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The North Pole is as much a place of the mind as a place on the map.

A recent book about the top of the planet explores the myriad ways the Pole has been envisioned and employed for centuries.


"How humanity — well, primarily European humanity — has grappled with the notion of a place on the planet beyond time and measure is the theme Bravo takes up in this fascinating and almost magical book. Drawing on history, mythology, science, spiritualism, and an abundance of historic illustrations and maps, he approaches the Pole from multiple directions, discovering new meanings and opening new possibilities with each northward advance."

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David James is an Alaskan author and literary critic whose work has been published by the Anchorage Daily News, Fairbanks Daily News-Miner, Anchorage Press, Alaska Dispatch News, and Ester Republic. He is editing a forthcoming anthology of Alaska writing.
Jenifer Cameron, a professional artist and retired art teacher, took the time to discuss her life's work as she prepared to leave Fairbanks with her husband for their new home in Seldovia. “Everybody is an artist. When you’re creating and you’re expressing yourself and making marks on a paper and engaged in the process, that’s what artists do. I believe everybody’s creative. Our brains are built to be creative and curious. It’s hard to not be.” Read more here .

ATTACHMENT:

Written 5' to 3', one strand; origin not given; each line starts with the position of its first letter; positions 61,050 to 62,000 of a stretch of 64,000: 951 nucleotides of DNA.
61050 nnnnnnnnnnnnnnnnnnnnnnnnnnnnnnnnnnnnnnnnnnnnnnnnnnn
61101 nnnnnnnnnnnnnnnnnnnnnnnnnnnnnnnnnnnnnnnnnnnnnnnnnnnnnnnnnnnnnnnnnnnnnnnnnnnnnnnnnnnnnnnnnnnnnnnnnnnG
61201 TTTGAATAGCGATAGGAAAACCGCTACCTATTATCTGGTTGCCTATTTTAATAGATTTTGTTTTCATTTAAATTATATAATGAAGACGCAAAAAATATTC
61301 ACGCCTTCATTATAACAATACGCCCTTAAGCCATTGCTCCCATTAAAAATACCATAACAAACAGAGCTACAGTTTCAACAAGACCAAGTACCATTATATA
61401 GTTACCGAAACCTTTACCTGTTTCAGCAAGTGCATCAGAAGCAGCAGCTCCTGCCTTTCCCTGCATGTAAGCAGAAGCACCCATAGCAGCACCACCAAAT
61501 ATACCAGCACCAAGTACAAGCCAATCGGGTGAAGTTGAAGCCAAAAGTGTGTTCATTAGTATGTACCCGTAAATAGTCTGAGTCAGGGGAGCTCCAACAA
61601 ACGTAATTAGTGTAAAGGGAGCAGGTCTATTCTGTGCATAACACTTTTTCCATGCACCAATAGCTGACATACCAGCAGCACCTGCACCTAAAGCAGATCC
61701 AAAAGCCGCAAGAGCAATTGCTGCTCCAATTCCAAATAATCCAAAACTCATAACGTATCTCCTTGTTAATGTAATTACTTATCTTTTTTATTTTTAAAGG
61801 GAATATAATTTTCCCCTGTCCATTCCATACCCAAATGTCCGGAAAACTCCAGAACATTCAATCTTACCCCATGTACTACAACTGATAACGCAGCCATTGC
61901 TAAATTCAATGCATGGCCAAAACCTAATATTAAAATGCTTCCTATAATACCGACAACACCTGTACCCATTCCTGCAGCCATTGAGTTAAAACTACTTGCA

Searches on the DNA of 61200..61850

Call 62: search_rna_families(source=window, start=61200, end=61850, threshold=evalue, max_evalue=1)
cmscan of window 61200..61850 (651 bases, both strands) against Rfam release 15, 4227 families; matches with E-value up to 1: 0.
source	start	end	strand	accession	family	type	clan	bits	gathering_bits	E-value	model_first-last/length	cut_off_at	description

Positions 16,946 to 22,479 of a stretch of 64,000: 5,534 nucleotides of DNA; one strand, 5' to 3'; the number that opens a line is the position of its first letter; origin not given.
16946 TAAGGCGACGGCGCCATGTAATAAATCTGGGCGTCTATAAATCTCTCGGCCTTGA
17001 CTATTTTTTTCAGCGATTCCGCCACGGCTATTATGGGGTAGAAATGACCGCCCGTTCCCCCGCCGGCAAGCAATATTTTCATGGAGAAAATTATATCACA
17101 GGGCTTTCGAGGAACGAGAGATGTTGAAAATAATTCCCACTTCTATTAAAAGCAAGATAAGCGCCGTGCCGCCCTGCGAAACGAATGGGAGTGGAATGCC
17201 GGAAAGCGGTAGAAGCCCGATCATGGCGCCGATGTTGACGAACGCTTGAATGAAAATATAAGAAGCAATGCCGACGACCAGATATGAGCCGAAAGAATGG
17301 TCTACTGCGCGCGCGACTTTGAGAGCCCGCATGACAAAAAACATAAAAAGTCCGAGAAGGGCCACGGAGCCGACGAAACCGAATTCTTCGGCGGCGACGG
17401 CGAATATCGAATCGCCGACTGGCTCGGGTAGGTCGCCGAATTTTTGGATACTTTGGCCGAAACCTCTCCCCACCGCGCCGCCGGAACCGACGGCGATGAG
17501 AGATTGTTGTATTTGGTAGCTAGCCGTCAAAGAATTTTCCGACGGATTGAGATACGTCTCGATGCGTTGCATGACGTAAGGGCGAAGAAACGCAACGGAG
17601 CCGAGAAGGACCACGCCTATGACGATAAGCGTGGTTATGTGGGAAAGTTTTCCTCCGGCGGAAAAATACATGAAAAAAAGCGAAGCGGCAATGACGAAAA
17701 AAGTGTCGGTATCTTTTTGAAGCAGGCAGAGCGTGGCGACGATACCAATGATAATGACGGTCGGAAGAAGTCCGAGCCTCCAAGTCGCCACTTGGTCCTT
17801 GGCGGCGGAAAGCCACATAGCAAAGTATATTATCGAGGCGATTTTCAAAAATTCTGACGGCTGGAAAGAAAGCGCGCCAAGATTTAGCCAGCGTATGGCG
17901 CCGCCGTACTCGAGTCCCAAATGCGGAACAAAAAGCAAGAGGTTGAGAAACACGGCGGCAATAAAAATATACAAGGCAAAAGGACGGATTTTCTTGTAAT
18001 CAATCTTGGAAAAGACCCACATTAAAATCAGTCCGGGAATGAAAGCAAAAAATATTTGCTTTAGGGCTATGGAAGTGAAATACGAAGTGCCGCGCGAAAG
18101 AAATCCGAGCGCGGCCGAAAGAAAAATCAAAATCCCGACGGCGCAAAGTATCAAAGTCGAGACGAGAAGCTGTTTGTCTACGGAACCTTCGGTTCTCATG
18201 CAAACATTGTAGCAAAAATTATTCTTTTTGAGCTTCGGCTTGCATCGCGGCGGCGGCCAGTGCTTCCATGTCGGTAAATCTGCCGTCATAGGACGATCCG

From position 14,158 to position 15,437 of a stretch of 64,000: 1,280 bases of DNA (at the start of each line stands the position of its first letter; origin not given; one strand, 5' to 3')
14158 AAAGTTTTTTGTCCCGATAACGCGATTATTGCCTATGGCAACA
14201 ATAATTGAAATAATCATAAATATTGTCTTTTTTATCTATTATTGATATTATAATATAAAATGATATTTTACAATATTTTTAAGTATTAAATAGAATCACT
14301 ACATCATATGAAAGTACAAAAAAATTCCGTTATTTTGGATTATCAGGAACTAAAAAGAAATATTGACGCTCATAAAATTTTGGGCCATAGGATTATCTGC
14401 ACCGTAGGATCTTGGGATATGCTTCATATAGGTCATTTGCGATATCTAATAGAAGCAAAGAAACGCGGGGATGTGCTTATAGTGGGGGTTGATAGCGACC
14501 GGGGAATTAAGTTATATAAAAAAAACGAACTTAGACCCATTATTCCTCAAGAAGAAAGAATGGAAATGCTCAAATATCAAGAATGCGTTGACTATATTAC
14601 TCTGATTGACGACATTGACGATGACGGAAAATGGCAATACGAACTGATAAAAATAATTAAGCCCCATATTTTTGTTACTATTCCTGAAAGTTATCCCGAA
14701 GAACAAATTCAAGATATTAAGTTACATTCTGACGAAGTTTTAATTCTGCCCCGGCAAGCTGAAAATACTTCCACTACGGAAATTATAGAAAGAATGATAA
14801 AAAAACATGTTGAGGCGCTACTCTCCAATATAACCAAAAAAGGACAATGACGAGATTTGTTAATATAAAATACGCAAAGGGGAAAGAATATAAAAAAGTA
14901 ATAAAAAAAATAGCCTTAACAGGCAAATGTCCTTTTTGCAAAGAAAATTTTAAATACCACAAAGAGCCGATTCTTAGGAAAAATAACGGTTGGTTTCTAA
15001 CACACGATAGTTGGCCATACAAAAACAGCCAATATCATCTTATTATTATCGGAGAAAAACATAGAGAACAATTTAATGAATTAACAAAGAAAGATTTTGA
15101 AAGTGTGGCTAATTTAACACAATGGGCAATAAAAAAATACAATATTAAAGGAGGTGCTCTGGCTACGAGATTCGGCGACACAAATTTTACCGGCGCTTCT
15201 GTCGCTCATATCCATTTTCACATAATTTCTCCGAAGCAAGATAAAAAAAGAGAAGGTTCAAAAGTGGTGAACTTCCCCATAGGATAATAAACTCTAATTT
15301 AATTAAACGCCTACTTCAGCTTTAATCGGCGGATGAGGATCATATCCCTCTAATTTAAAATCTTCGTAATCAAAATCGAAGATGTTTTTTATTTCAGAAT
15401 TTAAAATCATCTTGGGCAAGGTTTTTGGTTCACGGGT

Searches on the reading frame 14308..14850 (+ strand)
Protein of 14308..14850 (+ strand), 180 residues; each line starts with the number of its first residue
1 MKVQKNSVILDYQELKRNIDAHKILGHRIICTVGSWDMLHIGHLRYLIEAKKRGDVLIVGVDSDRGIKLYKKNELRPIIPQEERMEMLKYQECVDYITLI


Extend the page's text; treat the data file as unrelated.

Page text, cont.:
It's not often that accounts of Arctic exploration can be described as "fun." But the story of Walter Wellman, found in the book “Flight to the Top of the World," is just that. "With its plethora of flying machines, newfangled radios, grubby mechanics, media frenzies, its Arctic backdrop, and more, this would be a great steampunk novel were it not entirely factual." Read more here .